And one where the finds are either unlabelled or now mixed up. A tray of a jumble of mixed and unlabelled brooches and other items is held out to the mail's camera. Fragments of a pair of scissors (probably in fact intrusive) have a label that seems to have come from a brooch.
The importance of the finds is framed unsurprisingly in terms of ethnic nationalism in the Daily Mail: ‘These objects were made and used by some of the first Englishmen’. The wife and son of Taylor are photographed holding choice finds, one of which may well have been a cinerary urn. Presumably the cremated human remains within have never been analysed or have long been disposed of? As well as the gross promotion of the Daily Mail, Hansons Auctioneers have thus far supported the sale with a series of poorly articulated attempts at humour in tweets that also contain some inaccuracies.
There is more. Worth a read. Near the end we find:
More broadly, this case clearly reveals a duo (at least) of horrors that are hard to fully accept about the treatment of artefacts and human remains in the UK today. First, the horror that human remains can be legally sold in the UK is something I’m aware of, but still can’t fully contemplate and many others must find this legal situation intolerable too. Second, the horrific nature of the British antiquities trade and their high-profile use of the media to promote  sales of both human remains and antiquities, including their lack of apparent ethical guidelines.
They may be 'hard to accept', but the sad fact is most archaeologists (in museums too, and the PAS) shrug their shoulders and seem not all that willing to poke their heads up above the parapet and express their inability to accept it - until a case like this comes along and then we find a number of us jumping on the bandwagon. But the dogs bark and the caravan moves on...


Unknown said...

The old addage about good manners costing nothing and bad manners costing your reputation could not be more apt, nor more ironic. The one trait that unites you with many of your detractors is a degree of rudeness and lack of respect for views of other's that differ from your own. It entirely undermines your cause and is massively damaging to the chances of sensible discourse or your being successful in pursuing an agenda for change.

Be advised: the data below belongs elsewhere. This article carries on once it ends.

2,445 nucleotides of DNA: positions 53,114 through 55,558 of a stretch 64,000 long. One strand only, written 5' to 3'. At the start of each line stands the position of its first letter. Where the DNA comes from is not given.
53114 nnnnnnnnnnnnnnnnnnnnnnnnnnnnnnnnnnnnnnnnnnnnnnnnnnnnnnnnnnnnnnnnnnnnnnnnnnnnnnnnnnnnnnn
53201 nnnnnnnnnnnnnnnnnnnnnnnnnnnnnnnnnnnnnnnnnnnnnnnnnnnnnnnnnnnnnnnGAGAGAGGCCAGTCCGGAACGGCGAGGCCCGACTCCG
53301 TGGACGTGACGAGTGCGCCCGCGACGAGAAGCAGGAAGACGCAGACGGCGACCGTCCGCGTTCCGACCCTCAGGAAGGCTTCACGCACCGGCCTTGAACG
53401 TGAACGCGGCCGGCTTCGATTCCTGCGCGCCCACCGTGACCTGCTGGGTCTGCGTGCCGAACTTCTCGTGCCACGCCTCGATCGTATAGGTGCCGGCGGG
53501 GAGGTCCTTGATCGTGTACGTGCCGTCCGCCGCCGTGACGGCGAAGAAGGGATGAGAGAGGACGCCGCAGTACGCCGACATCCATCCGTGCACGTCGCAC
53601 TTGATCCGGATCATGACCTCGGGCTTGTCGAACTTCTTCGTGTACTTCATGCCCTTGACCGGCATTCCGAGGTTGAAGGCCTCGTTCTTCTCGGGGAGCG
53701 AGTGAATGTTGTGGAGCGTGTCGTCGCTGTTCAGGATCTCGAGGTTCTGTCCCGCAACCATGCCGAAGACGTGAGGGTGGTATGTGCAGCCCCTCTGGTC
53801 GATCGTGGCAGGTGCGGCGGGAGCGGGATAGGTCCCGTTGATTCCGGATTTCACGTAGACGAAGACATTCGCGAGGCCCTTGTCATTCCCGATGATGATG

Paul Barford said...

This is a blog about collectors of archaeological artefacts, not for them.

I really do not see much reason to be "polite" about people who dig up over seventy human graves in order to scatter the bones and take for themselves the objects mourners had respectfully placed in those graves and then attempt to gain personal financial profit from the exercise. If you see this as praiseworthy and totally uncontroversial behavior, then backslap away. But do not expect everyone to have the same "respect" for what amounts by these acts to be grave robbing as you apparently think is deserved here.

I am criticising "not best practice". My "detractors" are criticising me for criticising "not best practice" - there is the difference.

I see no real possibility of "sensible discourse" with those that see this as a kosher way to treat the archaeological record - they will not be persuaded or cajoled into accepting that this is wrong, and will argue about their own (selfish) "rights". You cannot discuss anything on these grounds when they will continue to refuse to see that they trample over those of others.

Who, though, we can reach are the rest of the public who can see that this is very, very wrong, and remove the shield of respectability and public acceptance from this kind of activity - precisely by placing it beyond the pale.

You carry on backslapping and cajoling and hoping things will change some time in the next twelve decades, I'll carry on telling it like it is here and now. OK?